This spring (2017) SDSU Extension’s Anthony Bly and farmer, or shall we say “citizen scientist,” Al Miron got together to look at the influence of tillage, cover crops and manure on infiltration in a number of fields in Minnehaha County, SD. They compared soils in two long term (9 year) no-till fields, two conventionally tilled fields that had not been tilled for a year and one field that was deep tilled in the fall and then again tilled with a field cultivator in the spring. Al and Anthony did 4 repetitions at each site and came up with some interesting results as concerns the effect of cover crops and tillage. The “aha” moment experienced by the grower who loaned the team some tilled land to do the study on is important as his paradigm was “more tillage = less infiltration”. As this farmer saw the results, especially of the 5th (double-tilled) field, he was sold on the idea pretty quickly!
In this video, we recap the last 11 videos on our Merit or Myth Series that deal with residue and tillage. We sum up the information provided by our farmers and researchers, from West River to East River of South Dakota. As we consider the statement: “Farming without tillage and with surface residue is not only possible, it works!” we have to ask “Merit or Myth?”. It’s up to the viewer to decide.
This is the third part of a three part series in Dr. Anderson’s 10-minute talk on his spiral of regeneration.
Dr. Randy Anderson, Research Agronomist with the USDA-ARS in Brookings, SD, shares with us his spiral of soil regeneration. The concept of the spiral had its genesis in Dr. Anderson’s work in no-till where he observed a number of interactive biological effects at work. In this third video, Dr. Anderson provides a real-life example of two winter wheat scenarios based on tillage and crop rotation. It’s often that the farmer’s eye test is all that needs to be done to see where the advantage is, no degree in agronomy required! We hope this and the next two videos in the series give you a much better grasp of what happens when you begin to disturb your soils less!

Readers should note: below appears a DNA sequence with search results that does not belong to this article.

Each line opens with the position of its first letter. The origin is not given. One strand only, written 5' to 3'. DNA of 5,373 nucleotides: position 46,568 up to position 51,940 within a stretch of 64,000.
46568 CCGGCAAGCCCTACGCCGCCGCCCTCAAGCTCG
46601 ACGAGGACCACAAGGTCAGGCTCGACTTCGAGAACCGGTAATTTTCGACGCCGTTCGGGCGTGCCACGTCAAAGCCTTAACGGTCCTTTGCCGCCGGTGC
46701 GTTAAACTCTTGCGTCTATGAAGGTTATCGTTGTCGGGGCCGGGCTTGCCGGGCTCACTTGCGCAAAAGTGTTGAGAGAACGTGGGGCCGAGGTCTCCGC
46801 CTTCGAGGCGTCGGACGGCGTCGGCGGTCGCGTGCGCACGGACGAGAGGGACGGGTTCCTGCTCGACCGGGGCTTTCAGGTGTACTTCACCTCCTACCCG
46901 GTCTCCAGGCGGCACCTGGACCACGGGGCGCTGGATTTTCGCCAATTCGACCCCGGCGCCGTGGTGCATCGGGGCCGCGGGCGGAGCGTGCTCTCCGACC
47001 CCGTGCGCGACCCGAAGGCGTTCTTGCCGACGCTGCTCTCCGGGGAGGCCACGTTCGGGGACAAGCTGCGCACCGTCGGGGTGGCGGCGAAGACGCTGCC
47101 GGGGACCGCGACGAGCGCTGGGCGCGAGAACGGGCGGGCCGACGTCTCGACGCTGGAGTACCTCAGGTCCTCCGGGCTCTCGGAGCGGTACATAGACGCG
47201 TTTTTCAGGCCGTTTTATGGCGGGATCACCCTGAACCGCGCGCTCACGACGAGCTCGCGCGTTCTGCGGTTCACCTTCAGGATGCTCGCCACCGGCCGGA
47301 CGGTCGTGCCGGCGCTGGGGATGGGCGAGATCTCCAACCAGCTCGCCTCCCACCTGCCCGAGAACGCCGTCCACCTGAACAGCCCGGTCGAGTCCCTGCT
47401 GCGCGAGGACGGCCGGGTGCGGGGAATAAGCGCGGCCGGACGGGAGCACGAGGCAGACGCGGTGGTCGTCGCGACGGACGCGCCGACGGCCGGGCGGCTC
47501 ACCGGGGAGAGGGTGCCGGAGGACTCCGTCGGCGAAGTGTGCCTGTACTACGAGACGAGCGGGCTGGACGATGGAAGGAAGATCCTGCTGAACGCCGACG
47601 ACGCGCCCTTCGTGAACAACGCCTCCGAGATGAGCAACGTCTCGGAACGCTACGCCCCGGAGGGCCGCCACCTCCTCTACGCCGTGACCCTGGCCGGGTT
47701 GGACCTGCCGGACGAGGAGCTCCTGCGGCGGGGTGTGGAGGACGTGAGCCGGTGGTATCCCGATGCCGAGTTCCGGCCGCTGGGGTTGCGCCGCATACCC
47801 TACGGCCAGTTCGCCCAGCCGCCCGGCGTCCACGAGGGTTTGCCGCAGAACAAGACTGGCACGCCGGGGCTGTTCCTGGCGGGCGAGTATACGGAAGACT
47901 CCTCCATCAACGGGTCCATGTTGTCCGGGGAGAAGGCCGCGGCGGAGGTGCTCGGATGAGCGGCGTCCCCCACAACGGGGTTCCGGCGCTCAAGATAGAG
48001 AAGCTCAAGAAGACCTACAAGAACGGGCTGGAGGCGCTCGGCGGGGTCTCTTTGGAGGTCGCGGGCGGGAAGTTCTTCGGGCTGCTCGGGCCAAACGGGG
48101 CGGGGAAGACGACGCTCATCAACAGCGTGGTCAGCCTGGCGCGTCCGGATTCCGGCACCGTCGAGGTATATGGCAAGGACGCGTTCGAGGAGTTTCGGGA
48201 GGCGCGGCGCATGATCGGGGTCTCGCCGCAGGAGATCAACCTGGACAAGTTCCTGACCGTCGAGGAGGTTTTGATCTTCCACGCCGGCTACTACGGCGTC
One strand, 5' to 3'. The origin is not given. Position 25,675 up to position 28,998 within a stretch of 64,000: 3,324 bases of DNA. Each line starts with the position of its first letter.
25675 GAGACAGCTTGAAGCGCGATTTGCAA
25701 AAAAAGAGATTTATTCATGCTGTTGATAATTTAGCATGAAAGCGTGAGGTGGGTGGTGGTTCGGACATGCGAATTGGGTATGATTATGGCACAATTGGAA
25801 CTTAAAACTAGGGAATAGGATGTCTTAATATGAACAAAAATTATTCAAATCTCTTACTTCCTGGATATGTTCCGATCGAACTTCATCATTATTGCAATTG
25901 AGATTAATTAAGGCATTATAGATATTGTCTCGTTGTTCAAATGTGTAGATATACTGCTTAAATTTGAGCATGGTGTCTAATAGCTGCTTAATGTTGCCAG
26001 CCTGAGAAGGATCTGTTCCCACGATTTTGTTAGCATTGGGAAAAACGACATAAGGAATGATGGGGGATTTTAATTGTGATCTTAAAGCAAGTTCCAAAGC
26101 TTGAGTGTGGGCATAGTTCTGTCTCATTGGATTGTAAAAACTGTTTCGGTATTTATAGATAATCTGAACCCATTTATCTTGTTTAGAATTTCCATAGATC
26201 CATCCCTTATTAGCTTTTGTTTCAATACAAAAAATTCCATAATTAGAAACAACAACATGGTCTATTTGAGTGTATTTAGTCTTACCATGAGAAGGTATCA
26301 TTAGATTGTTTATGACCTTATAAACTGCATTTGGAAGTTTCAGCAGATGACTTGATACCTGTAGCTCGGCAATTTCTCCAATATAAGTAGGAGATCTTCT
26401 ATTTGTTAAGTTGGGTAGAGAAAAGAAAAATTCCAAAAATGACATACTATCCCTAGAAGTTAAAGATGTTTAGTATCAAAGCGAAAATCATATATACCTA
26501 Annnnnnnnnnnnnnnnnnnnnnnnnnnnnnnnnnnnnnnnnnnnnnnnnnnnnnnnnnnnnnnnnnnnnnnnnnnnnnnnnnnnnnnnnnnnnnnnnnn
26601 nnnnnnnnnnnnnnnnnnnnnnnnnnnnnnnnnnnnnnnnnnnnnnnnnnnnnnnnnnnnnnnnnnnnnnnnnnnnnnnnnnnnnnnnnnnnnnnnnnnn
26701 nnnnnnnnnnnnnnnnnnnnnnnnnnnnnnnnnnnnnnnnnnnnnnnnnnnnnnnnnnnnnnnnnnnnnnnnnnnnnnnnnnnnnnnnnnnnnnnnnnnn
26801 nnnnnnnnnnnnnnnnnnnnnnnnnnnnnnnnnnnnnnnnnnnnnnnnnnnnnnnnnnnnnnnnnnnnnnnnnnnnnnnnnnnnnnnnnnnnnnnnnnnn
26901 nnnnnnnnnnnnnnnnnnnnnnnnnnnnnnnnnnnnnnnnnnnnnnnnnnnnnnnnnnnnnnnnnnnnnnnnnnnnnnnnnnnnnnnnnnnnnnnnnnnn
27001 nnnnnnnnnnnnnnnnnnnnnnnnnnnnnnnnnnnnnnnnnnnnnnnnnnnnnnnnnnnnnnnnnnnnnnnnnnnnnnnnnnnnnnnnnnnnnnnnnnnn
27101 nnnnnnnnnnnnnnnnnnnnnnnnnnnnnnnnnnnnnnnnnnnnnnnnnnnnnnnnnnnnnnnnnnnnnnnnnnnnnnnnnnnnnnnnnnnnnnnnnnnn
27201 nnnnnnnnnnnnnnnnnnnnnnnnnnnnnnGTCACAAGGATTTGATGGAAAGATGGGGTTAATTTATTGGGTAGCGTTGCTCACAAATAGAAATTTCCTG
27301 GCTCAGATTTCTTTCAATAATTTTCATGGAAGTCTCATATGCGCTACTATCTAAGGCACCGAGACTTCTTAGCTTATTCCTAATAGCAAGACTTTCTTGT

Picture this: A proactive community of open-minded producers joining forces for the greater good. With all of them together, they work to increase yields and soil health, and gain a better understanding of their livelihoods.
If such a community existed, would you be interested? It may seem “pie in the sky”, but one state down, that’s exactly what’s going on.
COMMUNITY FARMING: SOIL HEALTH AROUND THE DINNER TABLE
For the last several years, an 8-member group of Nebraskan producers has gathered in the pursuit of shared knowledge. In that time, the positive effects of the union have been undeniable. Nobody knows this better than group member and Palmyra, Nebraska native Mike McDonald.
“One person in the group raised 6,000 bushels of cereal rye,” said McDonald. “Together, we cleaned it and, in a cost-efficient manner, were able to increase the drilling rates.”
As McDonald can attest, this is just the tip of the iceberg. What separates this group from your average producer get together is that they don’t stop at surface-level issues. Just like the roots of their crops, they always dig just a little deeper. One of the more popular topics of discussion? Cover crops. More specifically, livestock and how it relates to the practice.
PUTTING SOIL HEALTH TO THE TEST